For the Birds Radio Program: Drought 2007

Original Air Date: Aug. 15, 2007

This year’s drought has been hard on many birds, but what’s bad for the goose isn’t always bad for those who take a gander at it.

Duration: 4′21″


This summer the upper Midwest is suffering from a drought of historical dimensions. In the Apostle Islands, birch trees already suffering from heat and dryness are getting a double whammy–saddled prominent caterpillars are feasting on birch leaves. Trees have been wilting for weeks, limiting the number of caterpillars and so food for warblers and other gleaners is at a minimum.

It’s so dry in much of northern Wisconsin that robins disappeared weeks ago, presumably searching for wetter, softer soils where worms are closer to the surface. Many fruits aren’t developing as well as normal, putting additional stress on robins as well as Cedar Waxwings and other fruit eaters.

In some ways, the drought has been good for birders in that birds are forced to wander far and wide searching for water, meaning rarities sometimes turn up. Also dried up ponds and lakes provide more mudflats which attract migrating shorebirds. So what’s bad for the goose isn’t always bad for those who take a gander at it.

When water is in short supply, we shouldn’t squander it with lawn sprinklers and other unessential uses. But unless a water shortage is presenting a critical danger for humans, keeping water in bird baths—at least small ones—can be a legitimate use of water that can serve as a lifesaver for our backyard birds and for migrants passing through.

It’s important to keep bird bath water fresh. By changing the water every 2 or 3 days, the bird bath itself should stay clean enough to not require wasting additional water scrubbing down the bird bath, and also will prevent mosquito eggs from hatching or at least prevent mosquito larvae from emerging. Since the mosquitoes that proliferate in backyard standing water—in children’s sandbox toys, rain gutters, and other small receptacles—tend to be the very species most likely to harbor West Nile Virus, this is very important. A bit of motion in the water attracts birds. Now that songbirds are starting to migrate, birds who are strangers in your neighborhood are more likely to notice your birdbath if you suspend something to drip water from above. A tin can with a small puncture or a squirt bottle that is not quite tightly sealed can do the trick. If possible, avoid electric bubblers and other appliances that use electricity, since electrical production and transmission along power lines both cause a great many environmental problems that hurt birds.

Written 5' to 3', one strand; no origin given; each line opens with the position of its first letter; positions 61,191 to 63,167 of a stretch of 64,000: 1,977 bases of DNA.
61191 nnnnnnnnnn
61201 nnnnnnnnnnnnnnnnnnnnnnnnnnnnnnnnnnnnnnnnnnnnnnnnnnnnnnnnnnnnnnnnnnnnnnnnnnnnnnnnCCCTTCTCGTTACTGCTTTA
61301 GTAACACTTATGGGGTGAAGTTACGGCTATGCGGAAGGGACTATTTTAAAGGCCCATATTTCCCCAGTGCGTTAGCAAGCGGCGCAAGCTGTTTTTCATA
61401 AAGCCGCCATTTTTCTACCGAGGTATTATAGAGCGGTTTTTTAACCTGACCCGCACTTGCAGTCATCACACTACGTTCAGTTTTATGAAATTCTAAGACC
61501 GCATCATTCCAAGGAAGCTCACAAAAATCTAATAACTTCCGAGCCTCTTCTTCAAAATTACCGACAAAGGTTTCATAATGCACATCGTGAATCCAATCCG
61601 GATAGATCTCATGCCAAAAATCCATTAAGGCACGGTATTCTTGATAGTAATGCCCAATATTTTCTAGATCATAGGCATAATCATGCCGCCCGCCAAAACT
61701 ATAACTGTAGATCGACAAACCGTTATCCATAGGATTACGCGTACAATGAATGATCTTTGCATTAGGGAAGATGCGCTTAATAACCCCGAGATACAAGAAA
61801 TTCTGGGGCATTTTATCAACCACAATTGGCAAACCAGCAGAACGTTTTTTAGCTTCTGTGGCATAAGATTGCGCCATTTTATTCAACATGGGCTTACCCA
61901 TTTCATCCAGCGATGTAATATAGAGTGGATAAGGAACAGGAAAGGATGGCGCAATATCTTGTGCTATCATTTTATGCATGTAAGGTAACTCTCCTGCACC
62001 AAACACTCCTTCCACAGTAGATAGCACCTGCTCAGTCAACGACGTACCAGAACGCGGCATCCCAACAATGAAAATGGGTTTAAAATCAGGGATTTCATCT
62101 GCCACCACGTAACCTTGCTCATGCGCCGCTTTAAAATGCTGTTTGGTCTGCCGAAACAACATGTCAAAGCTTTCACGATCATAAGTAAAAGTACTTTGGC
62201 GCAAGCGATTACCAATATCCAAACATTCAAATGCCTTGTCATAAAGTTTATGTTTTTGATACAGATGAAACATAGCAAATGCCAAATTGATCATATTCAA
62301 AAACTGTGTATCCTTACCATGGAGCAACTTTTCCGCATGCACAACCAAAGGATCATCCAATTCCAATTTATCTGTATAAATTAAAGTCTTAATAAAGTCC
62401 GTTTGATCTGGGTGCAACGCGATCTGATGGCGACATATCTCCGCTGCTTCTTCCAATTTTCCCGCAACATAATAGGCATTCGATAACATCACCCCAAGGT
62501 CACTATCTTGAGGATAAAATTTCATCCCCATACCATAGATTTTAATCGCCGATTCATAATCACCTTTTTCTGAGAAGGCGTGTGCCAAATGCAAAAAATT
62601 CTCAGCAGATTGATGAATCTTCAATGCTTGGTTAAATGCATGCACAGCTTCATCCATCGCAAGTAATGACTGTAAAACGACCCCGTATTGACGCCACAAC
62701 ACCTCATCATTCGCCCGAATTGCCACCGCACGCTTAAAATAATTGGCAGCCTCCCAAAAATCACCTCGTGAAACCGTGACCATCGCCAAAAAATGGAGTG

Hummingbirds are migrating in droves right now, and the drought is significantly reducing the amount of nectar flowers are producing—many flowers have simply dried up altogether. Keeping hummingbird feeders available for as long as any hummingbirds may be around can be a lifeline for many of them. Make sure not to make the solution too strong in dry weather—a quarter cup of sugar to one cup of water is exactly right. If you use more sugar than that your hummingbirds may risk growing dehydrated.

Sometimes when we’re facing a hard situation it’s easy to forget that there are others in the same or even direr straits. Conserving water and sharing a bit of it with our avian neighbors are essential if we want to make tomorrow better for ourselves, our children, and our non-human neighbors. It’s the right thing to do.